Everything you Need to Know About the Japanese Art of Flower Arrangement: Ikebana

Ikebana is not just about sticking flowers into a vase: it is about the love and need of an artist to create beautiful forms... Ikebana is not just about the flowers, it is about the person who arranges them

- Sofu Teshigahara, founder of the Sogetsu School

People all across the world are intrigued by the Japanese art of flower arrangement, i.e. Ikebana. It is a centuries-old Japanese decorative art form that incorporates blossoms, leaves, stems and branches. There is a whole world to discover when it comes to Ikebana. Therefore, we here at Ferns N Petals have jotted down an article that will brief you on the fundamentals of this disciplined art form of flower arrangement. Keep scrolling!

Japanese Art of Flower Arrangement

What is Ikebana?

In Japanese, Ikebana is made up of two characters - 生 and 花. The first one means ‘life’ while the second means ‘flower’. The term is often translated as ‘bring life to the flower’ or ‘living flowers’ in English. The representation of flowers takes centre stage in Ikebana. It is a spiritual process that strives to develop a deep tuning with nature and express emotions.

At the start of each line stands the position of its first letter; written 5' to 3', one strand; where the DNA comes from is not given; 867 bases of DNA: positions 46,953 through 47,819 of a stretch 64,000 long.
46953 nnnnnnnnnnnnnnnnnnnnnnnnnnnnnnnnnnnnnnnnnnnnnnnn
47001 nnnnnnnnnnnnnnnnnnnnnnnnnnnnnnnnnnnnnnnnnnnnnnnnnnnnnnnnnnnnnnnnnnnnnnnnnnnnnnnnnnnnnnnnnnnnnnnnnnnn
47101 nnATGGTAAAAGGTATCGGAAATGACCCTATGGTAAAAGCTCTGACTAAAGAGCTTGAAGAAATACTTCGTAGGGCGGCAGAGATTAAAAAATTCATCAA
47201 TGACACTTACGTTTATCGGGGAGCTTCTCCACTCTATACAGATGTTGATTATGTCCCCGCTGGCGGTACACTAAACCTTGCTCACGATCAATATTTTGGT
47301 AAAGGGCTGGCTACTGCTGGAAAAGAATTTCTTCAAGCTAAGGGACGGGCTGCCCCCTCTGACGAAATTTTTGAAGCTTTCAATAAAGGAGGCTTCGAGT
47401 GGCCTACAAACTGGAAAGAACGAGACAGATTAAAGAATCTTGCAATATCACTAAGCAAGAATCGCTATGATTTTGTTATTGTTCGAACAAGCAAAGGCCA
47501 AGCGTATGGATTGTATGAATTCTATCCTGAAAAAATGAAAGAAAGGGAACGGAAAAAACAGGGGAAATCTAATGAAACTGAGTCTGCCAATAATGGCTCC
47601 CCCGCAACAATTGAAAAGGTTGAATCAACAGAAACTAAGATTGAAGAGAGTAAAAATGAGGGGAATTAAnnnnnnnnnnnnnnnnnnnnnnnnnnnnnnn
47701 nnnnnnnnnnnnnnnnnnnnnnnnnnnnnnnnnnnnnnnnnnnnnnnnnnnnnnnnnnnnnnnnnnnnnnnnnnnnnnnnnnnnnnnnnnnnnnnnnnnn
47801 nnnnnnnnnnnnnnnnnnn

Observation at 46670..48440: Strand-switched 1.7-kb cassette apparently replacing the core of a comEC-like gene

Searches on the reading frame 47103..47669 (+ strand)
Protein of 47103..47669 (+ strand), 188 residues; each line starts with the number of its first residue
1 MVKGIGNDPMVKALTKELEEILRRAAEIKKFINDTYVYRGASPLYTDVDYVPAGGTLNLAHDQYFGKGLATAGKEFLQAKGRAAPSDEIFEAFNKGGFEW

What are the fundamental principles of Ikebana?

Ikebana requires a sound understanding of silence and space. Therefore, the basic principles of this floral design include minimalism, asymmetrical balance, aesthetics, shape and line, silence, humanity, happiness, space and balance.

Who practices Ikebana?

The Japanese flower arrangement is practised by both beginners and professionals.

Schools of Ikebana

Ikenobo was the first ikebana school that originated around the 15th century by a Buddhist monk named Senno. Ikenobo started at the Rokkaku-do temple in Kyoto, where the Ikenobo family were head priests. The first style of Ikebana was created by the Ikenobo family that came to be known as Rikka. It was the transformation of early Buddhist floral decoration. Here, the flowers were utilised to incorporate the concept of the cosmos. Today, there are roughly 3,000 schools of Ikebana acting on different perspectives, philosophies and methodologies.

Arrangement Styles of Ikebana

There are four main styles of flower arrangement in Ikebana, namely - Rikka (standing flowers), Nageire (three plant groupings that form a triangle), Moribana (piled-up) and Shoku (upright or vertical arrangement). These arrangements don’t follow any particular rules and are usually freestyled.